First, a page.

We humans are notorious creatures of habit. In many ways, that’s a good thing. Try to imagine all the brain power you’d have to expend if you really had to think about everything to be able to do it. Instead, once we’ve got it down pat, we don’t actually ever think about how to drive an automobile, use our cell phone, or open a mayonnaise jar. The precise physics of these activities are embedded in our neural pathways as an automatic response.
Everything in life though involves trade-offs. So, it shouldn’t be surprising to learn that our propensity for habit also has its drawbacks. This propensity for habitual thinking inclines us toward a tendency to accept the given as natural. Popular attitudes toward the nature of money are a case in point.
If queried for an explanation of money, most people would refer to pieces of colored paper or metal coins. Some might be a little more sophisticated and mention the purchasing power encoded in the magnetic strips on the back of rectangular plastic cards they have in their wallets. Though, the latter is basically just an accounting device for the former.
Such answers wouldn’t be entirely wrong. The roots of the English word “money” harkens back to the minting of coins. Leaving the matter at that, though, obscures a rather vital distinction. Those original coins of our ancestors – unlike ours, and our paper currency, today – had a value that was determined by the market.
They were made from precious metals such as silver and gold. How much flour or lumber or cinnamon could be bought with such coins was determined by the market valuing of the quantity of the precious metal in the coin. In this way, at a deeper level, money had always been merely another exchange commodity – simply one that had a certain special quality.
History provides all kinds of examples of commodities employed as money. We have archaeological evidence that prior to the agricultural revolution sea shells were commonly used. Afterward, cattle was the most common currency for a very long time. In various periods and locations, salt, peppercorns, different grains, and tobacco, have served as money: a currency of exchange commodity.
The high levels of demand for such commodities were partially a result of precisely their high level of demand. A carpenter who fashioned a new table and desired to exchange it for chickens had no guarantee of finding easily (or at all) a chicken farmer with precisely the reverse preferences: chickens to spare and need of a table. Salt though provided a solution. Since it was so much more widely demanded, not merely due to its flavor, but also for its preservative benefits, the prospects of locating a chicken farmer needing salt was far greater.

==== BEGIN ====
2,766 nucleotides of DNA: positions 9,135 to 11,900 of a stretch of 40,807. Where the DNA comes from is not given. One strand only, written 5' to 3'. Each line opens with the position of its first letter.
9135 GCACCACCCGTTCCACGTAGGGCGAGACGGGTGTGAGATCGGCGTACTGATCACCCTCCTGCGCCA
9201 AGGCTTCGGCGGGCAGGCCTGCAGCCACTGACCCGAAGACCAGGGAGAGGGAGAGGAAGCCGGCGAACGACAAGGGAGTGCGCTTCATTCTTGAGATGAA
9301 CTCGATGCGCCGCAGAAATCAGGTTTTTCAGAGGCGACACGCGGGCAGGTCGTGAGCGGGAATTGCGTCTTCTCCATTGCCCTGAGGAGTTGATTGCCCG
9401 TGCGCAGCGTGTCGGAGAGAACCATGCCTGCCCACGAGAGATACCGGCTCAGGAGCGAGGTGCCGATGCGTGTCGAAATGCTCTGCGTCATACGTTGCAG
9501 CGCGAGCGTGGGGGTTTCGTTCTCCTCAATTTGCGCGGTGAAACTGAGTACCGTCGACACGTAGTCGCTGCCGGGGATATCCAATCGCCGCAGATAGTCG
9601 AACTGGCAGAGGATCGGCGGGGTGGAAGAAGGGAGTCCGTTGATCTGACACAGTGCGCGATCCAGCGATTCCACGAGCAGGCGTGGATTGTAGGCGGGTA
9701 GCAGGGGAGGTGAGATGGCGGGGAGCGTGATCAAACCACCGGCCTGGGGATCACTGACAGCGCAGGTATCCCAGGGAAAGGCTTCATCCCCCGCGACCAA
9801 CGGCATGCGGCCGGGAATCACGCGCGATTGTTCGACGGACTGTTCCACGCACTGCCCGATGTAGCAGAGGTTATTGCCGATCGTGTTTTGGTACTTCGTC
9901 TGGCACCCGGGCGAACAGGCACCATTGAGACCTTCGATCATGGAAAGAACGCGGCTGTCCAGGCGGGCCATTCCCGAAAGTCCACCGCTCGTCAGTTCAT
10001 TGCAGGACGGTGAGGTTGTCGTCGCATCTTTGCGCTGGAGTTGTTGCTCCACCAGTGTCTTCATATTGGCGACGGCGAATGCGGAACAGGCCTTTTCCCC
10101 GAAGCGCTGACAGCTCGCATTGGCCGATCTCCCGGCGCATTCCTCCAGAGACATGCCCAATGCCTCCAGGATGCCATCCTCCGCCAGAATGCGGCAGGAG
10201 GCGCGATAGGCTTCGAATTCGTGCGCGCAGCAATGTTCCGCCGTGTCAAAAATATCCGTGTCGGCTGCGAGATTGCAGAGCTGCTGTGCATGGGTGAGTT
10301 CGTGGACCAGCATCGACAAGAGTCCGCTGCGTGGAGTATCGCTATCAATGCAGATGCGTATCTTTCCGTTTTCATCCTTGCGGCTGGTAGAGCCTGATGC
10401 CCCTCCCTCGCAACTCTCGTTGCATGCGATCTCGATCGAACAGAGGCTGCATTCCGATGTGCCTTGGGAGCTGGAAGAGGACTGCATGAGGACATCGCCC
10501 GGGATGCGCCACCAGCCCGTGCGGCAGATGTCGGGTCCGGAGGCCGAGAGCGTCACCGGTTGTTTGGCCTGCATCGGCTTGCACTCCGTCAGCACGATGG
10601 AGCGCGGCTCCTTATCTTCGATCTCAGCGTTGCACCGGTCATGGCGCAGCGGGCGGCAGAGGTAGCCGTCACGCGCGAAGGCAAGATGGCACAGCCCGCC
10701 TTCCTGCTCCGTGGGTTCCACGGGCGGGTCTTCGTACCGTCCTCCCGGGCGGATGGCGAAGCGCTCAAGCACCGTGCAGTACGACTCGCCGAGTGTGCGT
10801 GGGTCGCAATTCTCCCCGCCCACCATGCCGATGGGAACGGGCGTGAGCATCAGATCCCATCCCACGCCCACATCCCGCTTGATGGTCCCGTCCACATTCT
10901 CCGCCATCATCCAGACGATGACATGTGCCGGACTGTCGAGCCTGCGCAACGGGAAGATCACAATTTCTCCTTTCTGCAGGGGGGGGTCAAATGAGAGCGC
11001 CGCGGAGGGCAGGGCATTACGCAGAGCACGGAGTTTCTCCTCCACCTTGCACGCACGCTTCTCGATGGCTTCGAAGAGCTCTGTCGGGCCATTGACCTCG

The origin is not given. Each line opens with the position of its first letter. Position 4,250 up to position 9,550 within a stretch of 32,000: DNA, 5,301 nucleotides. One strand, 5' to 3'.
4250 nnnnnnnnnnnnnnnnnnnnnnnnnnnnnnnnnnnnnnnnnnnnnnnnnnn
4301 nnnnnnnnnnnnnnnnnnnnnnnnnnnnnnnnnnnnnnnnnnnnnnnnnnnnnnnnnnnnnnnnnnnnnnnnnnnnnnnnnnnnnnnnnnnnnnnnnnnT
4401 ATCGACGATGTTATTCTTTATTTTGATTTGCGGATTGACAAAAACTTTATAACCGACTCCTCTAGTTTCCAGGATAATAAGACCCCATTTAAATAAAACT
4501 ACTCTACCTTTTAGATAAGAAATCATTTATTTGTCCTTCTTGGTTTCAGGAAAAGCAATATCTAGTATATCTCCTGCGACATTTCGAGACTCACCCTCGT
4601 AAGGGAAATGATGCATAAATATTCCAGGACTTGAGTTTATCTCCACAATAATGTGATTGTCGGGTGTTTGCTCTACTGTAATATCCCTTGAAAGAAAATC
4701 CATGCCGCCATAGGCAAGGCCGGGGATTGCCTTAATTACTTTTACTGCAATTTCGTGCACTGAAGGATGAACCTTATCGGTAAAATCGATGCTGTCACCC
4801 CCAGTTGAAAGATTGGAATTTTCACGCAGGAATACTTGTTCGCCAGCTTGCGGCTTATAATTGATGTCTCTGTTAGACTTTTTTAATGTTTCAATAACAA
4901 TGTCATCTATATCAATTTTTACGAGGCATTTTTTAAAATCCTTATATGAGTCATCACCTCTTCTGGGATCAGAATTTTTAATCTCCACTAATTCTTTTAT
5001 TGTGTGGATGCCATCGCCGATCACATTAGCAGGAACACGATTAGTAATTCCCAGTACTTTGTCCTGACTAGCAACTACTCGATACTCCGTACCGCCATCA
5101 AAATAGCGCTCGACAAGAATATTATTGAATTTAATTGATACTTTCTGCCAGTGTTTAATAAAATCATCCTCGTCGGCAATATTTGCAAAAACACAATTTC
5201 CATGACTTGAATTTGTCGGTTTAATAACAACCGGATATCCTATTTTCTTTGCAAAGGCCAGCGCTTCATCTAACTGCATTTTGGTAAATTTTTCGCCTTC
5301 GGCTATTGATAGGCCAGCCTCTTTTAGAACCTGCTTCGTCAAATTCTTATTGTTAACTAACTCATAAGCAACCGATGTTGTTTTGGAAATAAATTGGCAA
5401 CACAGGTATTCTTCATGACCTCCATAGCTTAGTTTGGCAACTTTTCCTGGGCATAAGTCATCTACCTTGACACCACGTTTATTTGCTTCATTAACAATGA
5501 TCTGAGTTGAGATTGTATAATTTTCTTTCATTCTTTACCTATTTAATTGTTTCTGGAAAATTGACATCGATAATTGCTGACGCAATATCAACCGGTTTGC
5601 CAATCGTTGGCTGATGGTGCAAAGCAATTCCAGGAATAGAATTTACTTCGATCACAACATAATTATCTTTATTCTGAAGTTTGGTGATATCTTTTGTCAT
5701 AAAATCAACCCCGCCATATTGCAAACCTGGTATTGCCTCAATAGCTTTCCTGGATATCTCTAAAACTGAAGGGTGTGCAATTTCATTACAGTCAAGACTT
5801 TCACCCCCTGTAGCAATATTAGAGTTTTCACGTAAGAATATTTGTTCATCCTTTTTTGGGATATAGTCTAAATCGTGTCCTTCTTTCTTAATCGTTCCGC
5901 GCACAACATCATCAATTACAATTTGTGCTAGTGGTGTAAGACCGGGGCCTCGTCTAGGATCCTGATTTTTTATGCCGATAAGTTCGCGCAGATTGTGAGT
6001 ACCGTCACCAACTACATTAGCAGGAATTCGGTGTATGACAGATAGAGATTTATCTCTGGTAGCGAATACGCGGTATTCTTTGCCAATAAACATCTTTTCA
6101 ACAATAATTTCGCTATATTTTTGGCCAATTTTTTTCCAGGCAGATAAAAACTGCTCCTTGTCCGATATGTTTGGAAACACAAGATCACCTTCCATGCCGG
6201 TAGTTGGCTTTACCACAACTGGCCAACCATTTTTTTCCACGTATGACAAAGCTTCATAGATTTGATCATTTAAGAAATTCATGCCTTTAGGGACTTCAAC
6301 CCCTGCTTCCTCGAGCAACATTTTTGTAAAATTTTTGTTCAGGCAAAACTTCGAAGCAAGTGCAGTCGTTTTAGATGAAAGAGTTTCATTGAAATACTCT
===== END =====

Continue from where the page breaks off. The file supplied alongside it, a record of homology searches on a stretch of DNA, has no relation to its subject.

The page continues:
Additionally, the popularity of salt increased the prospects of finding someone holding some salt in need of a new table. All considered, then, there would be good sense in the carpenter converting his table into salt, and likely increasing the number of chicken farmers with whom he could trade.
Facilitating exchange between traders with incompatible preferences was the virtue of exchange commodities as currency. (Take note, though, all the items involved – tables, chickens and salt – were valued by market supply-and-demand.) Over time, pretty much everywhere, once they were available, precious metals became the money of choice. They were both widely and highly valued, which allowed for small amounts, with high value, to be easily transported. Additionally, they were subject to precise measurement, easily molded into convenient shapes and sizes, and able to be stamped with the information of their proportions.
Alas, the fact that everything has trade-offs offers no exception in the case of precious metal based money. The trouble wasn’t with their market uses, but their potential for administrative abuse by coercive authorities. Military strength has generally been the prime factor in determining who ruled society. Armies however are maintained by the money to pay the troops. A longstanding and sure-fire means to get the requisite money was to plunder the currency.
Such rulers claim control over the money supply (they, as a general rule, have the majority of guns – or swords or spears, etc.). Once in control of the coins, they commonly debase the currency. Sometimes this would be by clipping the edges or sometimes by recasting the coins with a smaller proportion of the alleged precious metal. In either case, they kept the “excess” precious metal to spend on their armies.
As if by magic, the number of coins multiplied, but only as a function of the rulers imposing on the market coins whose actual value, measured in amount of precious metal, was less (sometimes vastly less) than what was claimed by the official stamp of the ruler’s mint placed on the coins. Value for such coins was determined not by the market, but by fiat, or legally binding assertion, enforceable through violence, of the ruler. The result of such “magic” everywhere leads to calamities and shenanigans. The fall of the Roman Empire itself can be traced back to the impact of such fiat currency.
To understand these historical events, though, requires understanding the process and impact of inflation. That’s a discussion I’ve undertake elsewhere. I invite you to check it out: Understanding Fiat Currency and the Inflation Beast . And it’s one you have to understand to appreciate the circumstances of our fiat currency, today.
Fiat currency threatens to destroy your family’s savings; follow the hottest scoops pertinent to protecting yourself and your family at The Fiat Currency Review . Wallace Eddington’s recent piece on Bitcoin exchange trading funds has been an online hit: don’t miss it!